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A restorative approach to residential treatment

Zeni Thumbadoo

Individual team members are responsible for implementing the philosophical approach within residential treatment. The seamless functioning of the different components will only occur when there is agreement between the team – administration and staff – and a commitment to the philosophy.

The adoption of a restorative approach can result in a work environment where staff members experience: A focus on errors of judgement and the harm of mistakes. rather than a focus only on rules being broken. This requires a full understanding of circumstances in order to teach and heal. a critical aspect of supervision Workers cannot function effectively in the life space of troubled young people through the application of rules alone. Equal concern and commitment to all team members and the involvement of all involved in dealing with a situation of disagreement or conflict. Here the team has the opportunity to hold the individual accountable and express how his or her behaviour affected the functioning of others. This would for instance be a useful way to deal with a team member who is regularly late in coming to work or frequently absent. The restoration of those harmed and affected, and a response to their needs. This would mean that compensation for late-coming would be negotiated to ensure the other team members feels heard. Support to those team members who have made mistakes while encouraging them to understand, accept and carry out their obligations. This will ensure that accountability and healing amongst team members does take place.

Obligations that may be difficult for erring team members, but are not harmful, and are achievable. An inexperienced worker cannot be expected to achieve at the same level as a well trained, supervised and experienced worker These considerations must be explored in the obligations agreed upon. The provision of opportunities for direct or indirect dialogue between the different team members. Collaboration and integration of all parties (both those erring and others) rather than coercion and isolation. The erring team member giving attention to the unintended consequences of his/ her actions. The value of self-reflection and commitment to the deep and real consequences of behaviour in the restorative approach allows for workers to develop and grow in character and become more considered in their actions. Respect being shown to all team members. This value has been identified as the supreme value of restorative work and is the core to addressing difficulties and conflicts and yet maintaining a positive team spirit. In a residential treatment context, a strong restorative basis will make itself evident in the relationships between board, administration, and other staff – all team members. More serious violations and labour conflicts can be addressed restoratively by involving the board, a lawyer, the child and family, the supervisor, the child protection unit-whoever necessary. Any issues of violations of children’s rights, or the rights of workers versus the rights of children, are bound to be controversial in this approach with staff. However if the team is committed to a restorative approach, then the core components in the approach such as accountability and re-integrative shaming will play a critical part in the disciplinary processes with staff.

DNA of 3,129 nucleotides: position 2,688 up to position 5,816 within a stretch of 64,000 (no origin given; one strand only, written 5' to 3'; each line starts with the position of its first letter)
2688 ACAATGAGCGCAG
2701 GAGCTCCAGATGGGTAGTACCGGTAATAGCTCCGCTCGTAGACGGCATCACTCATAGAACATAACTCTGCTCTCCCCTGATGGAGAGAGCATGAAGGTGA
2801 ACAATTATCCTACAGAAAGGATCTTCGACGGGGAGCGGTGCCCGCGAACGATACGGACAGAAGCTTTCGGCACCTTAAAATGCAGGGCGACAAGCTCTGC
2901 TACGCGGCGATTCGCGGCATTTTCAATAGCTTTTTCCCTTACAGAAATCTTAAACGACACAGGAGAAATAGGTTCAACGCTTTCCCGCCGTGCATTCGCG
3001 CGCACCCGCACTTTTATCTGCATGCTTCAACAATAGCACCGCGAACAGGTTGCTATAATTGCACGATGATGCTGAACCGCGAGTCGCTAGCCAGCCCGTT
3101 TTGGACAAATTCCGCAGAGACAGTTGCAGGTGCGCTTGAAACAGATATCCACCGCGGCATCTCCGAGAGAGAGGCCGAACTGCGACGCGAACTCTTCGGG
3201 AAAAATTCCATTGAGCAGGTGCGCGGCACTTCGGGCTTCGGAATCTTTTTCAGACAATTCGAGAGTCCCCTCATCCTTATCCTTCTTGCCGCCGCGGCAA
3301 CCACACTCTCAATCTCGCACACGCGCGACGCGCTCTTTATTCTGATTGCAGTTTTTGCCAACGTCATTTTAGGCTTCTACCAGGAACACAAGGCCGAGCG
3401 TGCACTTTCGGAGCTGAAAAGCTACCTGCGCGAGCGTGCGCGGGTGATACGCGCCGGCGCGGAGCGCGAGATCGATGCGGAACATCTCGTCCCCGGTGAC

Zehr (2002) notes that there are degrees of restorative justice practices – from fully restorative processes mostly restorative, partially restorative and potentially restorative to pseudo or non-restorative It is important in dealing with violations by staff to consider the degree of restorative practice or strategy to implement. It is also important to recognise the difference between charging and sentencing In situations where the legal rights of children or other staff have been violated, management may need to legally charge a staff member – and yet support a restorative sentence. Where children are involved, the decision must be taken in the best interest of children. The best interests of the child are often served by promoting and demonstrating (role-modeling) an approach to wrongdoing that is healing and forgiving.

The philosophy adopted in any residential treatment program will only be reflected in practice if the team practice it at every level. The staff team themselves must experience the approach applied to them and their work situation to embrace and practice it fully with the children. The restorative approach in the present climate of the professionalisation of the Child and Youth Care field holds the promise of team members holding each other accountable for professional functioning by being empowered to initiate and participate in varied restorative processes, and by being confident about reporting team violations in a restorative climate. The restorative approach is in synergy with the new science This style of team functioning has the potential to demonstrate “a seamless web of mutual responsibility and collaboration, a seamless partnership, with interrelationships and mutual commitments” (Wheately,1994:140).

Thumbadoo, Z. (2004) A restorative approach to residential treatment. Child and Youth Care, Vol. 22(3), pp. 6-7

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